The Bee achieved a lifetime ambition this week, by being appointed to the school safety patrol. This is her, looking proud, but also irritated that I am publicly demonstrating that we are related, by taking her picture while she’s trying to be cool. Note the bright yellow belt, sign of maturity and imminent promotion into the fifth grade. Not every incoming fifth grader gets to be a safety–but most of them do. I wonder how it feels for the four or five kids who don’t get to do it. Probably, it sucks a lot, though I’m sure the pain is eased by the first bitterly cold, rainy morning in the fall.
When the Bee entered kindergarten, the safeties looked so huge to my eyes. Now that I’ve got an almost-fifth-grader on my hands, it’s a little overwhelming. She’s only got one more year of elementary school, and then she’ll be off to the middle school, where she’ll again be one of the younger kids.
She has to be on her post by 8:05, and for the last couple of days, she’s stood in the kitchen, fully dressed, with her book bag and her lunch box over her shoulder, waiting for the clock to hit 8. I’m not sure what would happen if she left the house at 7:59, but she’s clearly not willing to risk being early.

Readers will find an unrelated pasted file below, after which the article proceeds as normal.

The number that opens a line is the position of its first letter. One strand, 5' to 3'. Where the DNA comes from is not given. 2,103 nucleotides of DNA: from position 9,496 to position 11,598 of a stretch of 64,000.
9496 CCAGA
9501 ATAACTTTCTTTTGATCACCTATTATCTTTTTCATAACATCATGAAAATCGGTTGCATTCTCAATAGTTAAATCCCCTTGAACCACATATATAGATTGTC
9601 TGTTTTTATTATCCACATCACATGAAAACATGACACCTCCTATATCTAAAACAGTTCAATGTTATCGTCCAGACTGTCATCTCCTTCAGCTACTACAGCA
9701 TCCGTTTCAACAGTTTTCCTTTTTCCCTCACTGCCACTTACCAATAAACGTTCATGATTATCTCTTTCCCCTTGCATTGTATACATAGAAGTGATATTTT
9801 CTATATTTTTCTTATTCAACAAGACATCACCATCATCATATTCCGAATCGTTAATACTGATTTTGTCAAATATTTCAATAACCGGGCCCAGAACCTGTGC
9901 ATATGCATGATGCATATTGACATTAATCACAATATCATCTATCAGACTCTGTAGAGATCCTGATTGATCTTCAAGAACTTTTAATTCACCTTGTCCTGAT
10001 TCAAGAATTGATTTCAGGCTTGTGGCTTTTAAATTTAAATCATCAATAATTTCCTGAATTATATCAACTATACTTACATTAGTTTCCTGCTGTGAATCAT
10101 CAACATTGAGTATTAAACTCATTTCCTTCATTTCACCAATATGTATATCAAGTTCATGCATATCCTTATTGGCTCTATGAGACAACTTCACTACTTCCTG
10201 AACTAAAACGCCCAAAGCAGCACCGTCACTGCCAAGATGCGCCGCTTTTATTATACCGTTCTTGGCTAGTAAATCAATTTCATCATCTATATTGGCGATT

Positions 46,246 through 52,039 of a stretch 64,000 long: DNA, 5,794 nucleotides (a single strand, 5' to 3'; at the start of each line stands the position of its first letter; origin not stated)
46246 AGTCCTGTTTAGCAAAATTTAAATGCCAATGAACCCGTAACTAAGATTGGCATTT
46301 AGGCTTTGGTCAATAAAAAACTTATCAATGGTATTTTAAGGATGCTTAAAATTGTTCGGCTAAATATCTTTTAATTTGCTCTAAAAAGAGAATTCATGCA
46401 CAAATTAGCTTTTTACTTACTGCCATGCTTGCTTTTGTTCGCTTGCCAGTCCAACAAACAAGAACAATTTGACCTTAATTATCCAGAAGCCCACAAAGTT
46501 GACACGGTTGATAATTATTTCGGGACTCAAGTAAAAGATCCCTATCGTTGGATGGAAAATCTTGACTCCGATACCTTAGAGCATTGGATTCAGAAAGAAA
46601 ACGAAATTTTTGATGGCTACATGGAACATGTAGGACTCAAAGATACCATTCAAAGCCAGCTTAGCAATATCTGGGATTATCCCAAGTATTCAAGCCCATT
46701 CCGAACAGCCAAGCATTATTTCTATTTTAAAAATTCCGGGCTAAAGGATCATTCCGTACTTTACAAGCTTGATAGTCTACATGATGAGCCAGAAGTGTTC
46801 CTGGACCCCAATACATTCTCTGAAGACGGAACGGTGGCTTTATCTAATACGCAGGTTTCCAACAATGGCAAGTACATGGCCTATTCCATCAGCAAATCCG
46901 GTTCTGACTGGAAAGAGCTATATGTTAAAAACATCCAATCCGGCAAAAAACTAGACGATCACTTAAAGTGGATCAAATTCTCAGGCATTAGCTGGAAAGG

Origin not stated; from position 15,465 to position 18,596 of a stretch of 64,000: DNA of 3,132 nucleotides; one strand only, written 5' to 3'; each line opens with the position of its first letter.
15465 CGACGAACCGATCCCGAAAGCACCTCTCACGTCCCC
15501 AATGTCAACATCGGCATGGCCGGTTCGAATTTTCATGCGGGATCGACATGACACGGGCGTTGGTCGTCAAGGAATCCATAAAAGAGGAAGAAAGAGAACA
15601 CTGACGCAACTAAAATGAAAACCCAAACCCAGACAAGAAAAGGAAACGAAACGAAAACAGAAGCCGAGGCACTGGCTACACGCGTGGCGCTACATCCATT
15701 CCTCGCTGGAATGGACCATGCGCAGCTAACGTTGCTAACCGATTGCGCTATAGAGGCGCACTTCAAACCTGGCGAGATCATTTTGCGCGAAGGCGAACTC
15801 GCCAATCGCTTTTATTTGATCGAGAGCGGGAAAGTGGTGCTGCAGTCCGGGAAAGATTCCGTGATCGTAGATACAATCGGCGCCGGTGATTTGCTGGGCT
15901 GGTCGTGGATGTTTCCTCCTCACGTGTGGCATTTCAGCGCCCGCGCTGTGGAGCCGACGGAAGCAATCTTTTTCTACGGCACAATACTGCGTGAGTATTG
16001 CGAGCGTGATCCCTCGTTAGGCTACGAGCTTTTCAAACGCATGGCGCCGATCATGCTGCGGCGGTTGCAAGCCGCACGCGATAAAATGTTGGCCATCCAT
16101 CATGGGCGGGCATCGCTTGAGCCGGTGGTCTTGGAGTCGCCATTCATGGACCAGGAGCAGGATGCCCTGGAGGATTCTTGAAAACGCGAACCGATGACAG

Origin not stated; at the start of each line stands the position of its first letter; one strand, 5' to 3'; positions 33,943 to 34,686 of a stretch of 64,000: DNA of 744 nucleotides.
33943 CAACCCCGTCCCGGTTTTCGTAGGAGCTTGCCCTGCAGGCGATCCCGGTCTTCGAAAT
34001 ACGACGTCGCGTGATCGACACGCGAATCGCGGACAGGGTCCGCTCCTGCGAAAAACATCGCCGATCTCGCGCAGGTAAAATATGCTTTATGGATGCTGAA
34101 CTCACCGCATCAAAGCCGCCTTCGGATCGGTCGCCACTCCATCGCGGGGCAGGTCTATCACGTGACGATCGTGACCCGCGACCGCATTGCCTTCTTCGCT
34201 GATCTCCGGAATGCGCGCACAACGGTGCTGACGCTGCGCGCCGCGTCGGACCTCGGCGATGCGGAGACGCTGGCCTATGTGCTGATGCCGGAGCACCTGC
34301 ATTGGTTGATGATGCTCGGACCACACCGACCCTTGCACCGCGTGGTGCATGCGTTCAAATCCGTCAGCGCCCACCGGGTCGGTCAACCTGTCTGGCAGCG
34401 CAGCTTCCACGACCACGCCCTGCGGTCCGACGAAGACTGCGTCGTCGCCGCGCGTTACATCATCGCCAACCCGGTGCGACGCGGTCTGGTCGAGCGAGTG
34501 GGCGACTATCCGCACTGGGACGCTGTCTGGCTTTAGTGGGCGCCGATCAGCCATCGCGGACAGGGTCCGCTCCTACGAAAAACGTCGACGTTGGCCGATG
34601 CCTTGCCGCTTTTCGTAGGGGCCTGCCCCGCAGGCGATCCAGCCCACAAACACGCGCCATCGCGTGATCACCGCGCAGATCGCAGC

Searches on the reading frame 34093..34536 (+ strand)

I’ve had a sort of laid-back week, so the Potato and I have been walking to school. He’s been chattier than usual, since he’s not competing for airspace with his big sister. I’ve heard all about the caterpillars that they have in kindergarten now—which will build cocoons, morph into butterflies, and be released by the kindergarteners—including the one that he named, “Mr. Thousand.”
It’s nice to have the time with the Potato, time that reminds me of when I walked the Bee to school every day, when he was still in daycare. Reminds me how she would tell me things, and make up games, and generally just have private time with mom. I’ve struggled, with both my kids as they’ve grown older, to find one-on-one time to be with them. It’s nice that the Bee’s new independence gives me a little time alone with the Potato in the morning.